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    Inertia does not affect "net force". The net force on the system (both the object and you) is F-F= 0 so it does not move. Of course, the net force on the object alone is F so it moves with acceleration a= F/m. If you had nothing holding you down (your feet on the floor for example), you would move toward the object with acceleration F/your mass. The center of mass of the system would not move.

    First, think of the two objects as a single system. Since they are connected, they must move with the same acceleration, just as if they were one mass.

    Together they have mass 2+ 4= 6 kg. Since you are pulling with force 24N, they move with acceleration F/m= 24/6= 4 m/s2. Since they are connected, the must move with the same acceleration, just as if they were one mass.

    Now look at the single 2kg mass. Since it is moving with acceleration 4 m/s2, it must have force F= ma= (2)(4)= 8 N. That is "F1".

    Now look what is happening to the 4 kg mass. It is also moving with acceleration 4 m/s2 so the net force on it is F= ma= (4)(4)= 16 N. What is happening is that you are pulling on it with a force of 24 N but it is pulling the other weight with force 8N. Of course (equal and opposite reaction), the other weight is pulling back with force 8N. The net force on it is 24- 8= 16 N.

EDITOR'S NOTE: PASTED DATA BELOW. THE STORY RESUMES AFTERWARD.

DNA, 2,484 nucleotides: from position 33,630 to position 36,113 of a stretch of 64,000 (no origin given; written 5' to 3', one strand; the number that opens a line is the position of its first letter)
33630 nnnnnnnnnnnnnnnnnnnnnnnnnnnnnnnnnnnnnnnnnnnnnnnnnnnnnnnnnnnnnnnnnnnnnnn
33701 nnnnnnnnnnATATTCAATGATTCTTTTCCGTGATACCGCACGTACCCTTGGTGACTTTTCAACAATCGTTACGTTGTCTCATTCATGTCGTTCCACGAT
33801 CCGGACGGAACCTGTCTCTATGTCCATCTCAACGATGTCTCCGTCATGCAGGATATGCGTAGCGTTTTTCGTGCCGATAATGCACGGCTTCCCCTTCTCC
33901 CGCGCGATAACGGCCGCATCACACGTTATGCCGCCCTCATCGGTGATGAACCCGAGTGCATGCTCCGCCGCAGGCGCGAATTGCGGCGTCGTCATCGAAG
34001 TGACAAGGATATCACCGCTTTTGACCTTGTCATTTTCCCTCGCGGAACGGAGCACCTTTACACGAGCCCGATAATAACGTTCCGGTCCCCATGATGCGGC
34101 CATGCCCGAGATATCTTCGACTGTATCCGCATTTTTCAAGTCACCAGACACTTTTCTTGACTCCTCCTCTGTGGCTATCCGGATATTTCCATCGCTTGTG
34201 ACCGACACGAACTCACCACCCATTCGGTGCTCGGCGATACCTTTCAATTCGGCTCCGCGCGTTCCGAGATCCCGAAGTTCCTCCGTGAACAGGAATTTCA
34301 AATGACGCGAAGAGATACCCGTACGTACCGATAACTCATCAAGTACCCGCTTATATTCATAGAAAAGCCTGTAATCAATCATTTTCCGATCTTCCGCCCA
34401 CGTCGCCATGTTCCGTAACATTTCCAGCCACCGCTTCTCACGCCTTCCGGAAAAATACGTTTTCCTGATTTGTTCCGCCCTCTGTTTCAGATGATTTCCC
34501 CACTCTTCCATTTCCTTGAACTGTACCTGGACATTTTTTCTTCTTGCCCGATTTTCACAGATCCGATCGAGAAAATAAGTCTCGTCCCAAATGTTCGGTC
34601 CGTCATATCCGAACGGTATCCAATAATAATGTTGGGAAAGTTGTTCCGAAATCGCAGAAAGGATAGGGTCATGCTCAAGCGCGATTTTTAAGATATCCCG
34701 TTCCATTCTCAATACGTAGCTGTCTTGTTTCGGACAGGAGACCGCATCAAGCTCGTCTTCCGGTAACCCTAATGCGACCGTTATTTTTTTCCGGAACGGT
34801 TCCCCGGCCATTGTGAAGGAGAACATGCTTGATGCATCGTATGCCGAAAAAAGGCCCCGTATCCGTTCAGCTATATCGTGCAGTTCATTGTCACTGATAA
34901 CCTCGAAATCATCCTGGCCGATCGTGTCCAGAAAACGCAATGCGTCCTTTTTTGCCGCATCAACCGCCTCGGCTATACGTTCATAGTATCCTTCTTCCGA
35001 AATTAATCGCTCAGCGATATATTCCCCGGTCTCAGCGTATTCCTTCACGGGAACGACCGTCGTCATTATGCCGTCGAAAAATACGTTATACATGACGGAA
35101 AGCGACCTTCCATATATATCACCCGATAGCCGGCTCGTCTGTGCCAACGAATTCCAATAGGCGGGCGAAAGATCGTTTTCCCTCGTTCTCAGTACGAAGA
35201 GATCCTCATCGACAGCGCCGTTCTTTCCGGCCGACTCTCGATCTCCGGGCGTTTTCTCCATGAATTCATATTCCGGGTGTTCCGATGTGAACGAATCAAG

Last edited: Sep 16, 2005
  4. Sep 16, 2005 #3
    Excellent questions for someone new to the subject. You are however mis-applying some of newtons rules.

    Equal and opposite does _not_ imply that every object experiences balanced forces

    Balanced forces do not imply that something is not moving

    if you are draging a box of rocks at constant speed the tension on the rope is balanced by the friction of the ground (you need to be certain you are clear about the object you are concidering)

    The tension at one end of a rope is often balanced by the same tension at the other end of the rope, so if you are pulling a box of rocks the box pulling back on the rope is balanced by you pulling on the rope so the rope move with constant speed. the rope pulling on you is balanced by the grounds friction on your feet so you move at a constant speed.